WildFire Interactive

Google's WildFire deal could be worth $400 million

August 1, 2012: 10:31 AM ET

Google pays big to get into the social marketing biz.

FORTUNE -- Google (GOOG) yesterday announced that it had acquired social marketing company Wildfire Interactive, apparently after previously losing out on Buddy Media to Salesforce.com (CRM). A few notes, based on conversations with folks close to the situation:

1. How much? The reported sale price is $250 million, but multiple sources tell me that the total deal is valued at around $400 million once earn-outs and employee retention bonuses are taken into account. Expect that a decent part of that initial chunk is in cash, if not virtually all of it.

2. Return on investment. This is a massive return multiple for WildFire's venture investors, which include Summit Partners, Felicis Ventures, 500 Startups and SoftTech VC. The company's $4 million Series A was done at a $16 million pre-money valuation in April 2010.  Not taking into account dilution from a Summit-led $10 million Series B round in late 2011 (because I don't know the valuation), it's a 12.5x return at $250 million, or 20x at $400 million. Yes, the dilution obviously matters but, no matter what, the distributions should be impressive. Also worth noting that Summit took a real chance with this one, given that it typically invests in much more mature businesses.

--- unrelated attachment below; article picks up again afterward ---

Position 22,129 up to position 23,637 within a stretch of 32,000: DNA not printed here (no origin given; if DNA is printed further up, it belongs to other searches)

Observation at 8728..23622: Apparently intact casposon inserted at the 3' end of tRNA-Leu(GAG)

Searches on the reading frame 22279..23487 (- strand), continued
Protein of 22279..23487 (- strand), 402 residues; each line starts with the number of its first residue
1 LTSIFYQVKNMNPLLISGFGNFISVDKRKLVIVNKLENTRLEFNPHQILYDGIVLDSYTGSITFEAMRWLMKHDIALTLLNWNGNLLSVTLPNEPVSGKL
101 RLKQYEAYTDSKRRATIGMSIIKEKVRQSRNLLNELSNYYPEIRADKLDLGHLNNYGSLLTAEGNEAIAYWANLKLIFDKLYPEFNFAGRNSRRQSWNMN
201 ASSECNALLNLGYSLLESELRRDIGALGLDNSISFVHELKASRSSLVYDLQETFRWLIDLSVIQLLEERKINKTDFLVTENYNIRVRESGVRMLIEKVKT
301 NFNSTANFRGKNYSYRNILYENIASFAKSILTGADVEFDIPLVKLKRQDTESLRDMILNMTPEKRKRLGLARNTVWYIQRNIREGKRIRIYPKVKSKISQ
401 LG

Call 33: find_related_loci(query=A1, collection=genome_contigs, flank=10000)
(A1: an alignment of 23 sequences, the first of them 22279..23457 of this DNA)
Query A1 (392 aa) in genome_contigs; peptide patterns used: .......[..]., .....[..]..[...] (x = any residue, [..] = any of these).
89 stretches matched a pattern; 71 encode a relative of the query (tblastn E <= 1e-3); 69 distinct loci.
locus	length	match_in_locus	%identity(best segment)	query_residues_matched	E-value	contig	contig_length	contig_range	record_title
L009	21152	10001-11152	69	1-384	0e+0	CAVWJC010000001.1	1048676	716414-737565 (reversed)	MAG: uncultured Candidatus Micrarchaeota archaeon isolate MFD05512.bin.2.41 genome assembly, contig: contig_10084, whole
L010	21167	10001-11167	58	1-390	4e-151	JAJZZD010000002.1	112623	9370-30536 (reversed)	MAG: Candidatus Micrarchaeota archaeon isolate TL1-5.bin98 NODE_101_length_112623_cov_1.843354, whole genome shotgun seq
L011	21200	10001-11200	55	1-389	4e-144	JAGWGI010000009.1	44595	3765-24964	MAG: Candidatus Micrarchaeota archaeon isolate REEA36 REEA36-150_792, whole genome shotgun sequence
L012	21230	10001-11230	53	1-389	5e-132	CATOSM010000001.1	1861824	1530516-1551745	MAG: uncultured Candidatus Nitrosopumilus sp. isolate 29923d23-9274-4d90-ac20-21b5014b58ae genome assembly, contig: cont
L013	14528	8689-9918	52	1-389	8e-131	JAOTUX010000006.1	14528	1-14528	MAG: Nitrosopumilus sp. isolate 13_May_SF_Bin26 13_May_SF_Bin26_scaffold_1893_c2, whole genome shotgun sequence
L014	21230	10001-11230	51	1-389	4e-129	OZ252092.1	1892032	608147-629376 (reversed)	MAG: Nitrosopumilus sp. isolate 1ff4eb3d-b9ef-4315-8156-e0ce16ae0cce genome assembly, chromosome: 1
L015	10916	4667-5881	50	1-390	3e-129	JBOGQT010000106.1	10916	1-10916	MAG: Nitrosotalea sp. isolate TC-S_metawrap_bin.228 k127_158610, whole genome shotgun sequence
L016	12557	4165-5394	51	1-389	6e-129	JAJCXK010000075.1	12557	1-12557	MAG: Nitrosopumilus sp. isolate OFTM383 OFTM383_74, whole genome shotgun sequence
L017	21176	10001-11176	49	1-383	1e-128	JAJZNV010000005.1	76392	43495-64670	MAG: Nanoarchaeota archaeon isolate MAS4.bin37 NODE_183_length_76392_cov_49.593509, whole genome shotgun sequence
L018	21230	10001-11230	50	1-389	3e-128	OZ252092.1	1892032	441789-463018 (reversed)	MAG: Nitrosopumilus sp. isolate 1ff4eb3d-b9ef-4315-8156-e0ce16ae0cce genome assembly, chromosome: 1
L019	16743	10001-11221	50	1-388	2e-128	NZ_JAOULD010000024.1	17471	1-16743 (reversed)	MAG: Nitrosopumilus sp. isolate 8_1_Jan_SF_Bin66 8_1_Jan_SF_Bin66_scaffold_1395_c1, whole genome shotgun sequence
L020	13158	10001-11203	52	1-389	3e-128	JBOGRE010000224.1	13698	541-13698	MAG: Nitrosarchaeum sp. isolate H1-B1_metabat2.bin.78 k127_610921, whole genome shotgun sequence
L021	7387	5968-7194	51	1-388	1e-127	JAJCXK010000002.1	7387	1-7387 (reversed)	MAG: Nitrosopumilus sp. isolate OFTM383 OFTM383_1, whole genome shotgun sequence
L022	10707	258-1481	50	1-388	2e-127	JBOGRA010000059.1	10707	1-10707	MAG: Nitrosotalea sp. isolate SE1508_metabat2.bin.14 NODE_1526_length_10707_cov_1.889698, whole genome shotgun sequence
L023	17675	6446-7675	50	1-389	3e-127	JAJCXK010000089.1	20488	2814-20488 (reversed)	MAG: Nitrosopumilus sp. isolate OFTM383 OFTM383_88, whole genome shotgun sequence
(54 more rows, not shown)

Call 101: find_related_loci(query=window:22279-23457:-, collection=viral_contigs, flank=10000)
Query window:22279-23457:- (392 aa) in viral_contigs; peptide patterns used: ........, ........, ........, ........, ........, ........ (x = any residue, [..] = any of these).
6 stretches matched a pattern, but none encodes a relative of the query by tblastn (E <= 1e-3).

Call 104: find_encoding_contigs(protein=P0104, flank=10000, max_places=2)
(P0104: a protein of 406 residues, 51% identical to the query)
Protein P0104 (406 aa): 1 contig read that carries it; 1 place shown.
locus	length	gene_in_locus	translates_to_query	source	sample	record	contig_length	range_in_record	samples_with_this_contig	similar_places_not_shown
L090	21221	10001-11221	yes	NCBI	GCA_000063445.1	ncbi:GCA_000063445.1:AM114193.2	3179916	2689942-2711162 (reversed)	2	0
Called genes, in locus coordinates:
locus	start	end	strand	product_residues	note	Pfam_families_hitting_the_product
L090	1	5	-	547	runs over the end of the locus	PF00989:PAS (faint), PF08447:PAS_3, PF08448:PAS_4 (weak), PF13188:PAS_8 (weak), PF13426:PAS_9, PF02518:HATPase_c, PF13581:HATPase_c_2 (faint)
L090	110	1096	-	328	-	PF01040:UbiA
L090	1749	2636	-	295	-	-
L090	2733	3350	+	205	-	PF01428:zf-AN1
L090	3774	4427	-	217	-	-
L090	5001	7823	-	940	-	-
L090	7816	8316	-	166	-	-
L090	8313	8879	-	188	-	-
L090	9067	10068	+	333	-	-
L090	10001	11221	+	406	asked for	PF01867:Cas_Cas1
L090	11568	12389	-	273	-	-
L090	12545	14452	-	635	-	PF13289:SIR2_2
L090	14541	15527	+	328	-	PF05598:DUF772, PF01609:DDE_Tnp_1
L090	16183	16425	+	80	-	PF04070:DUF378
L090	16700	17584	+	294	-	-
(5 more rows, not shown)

3. Seed harvest. But the biggest return goes to seed backer fbFund, a $10 million vehicle backed in equal parts by Accel Partners and Founders Fund. Somewhere in the 50x-100x range, and likely that vehicle's largest win to date. Guess it's a good thing that fbFund didn't remain as a non-recourse grant program, as originally intended.

4. Can FB play nice? On that last point, it's unclear if Facebook (FB) itself had points in fbFund. If so, Google would be in the interesting position of writing one of its biggest rivals an indirect check. More relevant will be to watch how the WildFire-Facebook relationship progresses going forward. So far, both sides are saying all the right things. But how long will Facebook want Google having access to data that could, in theory, be of value to Google Plus?

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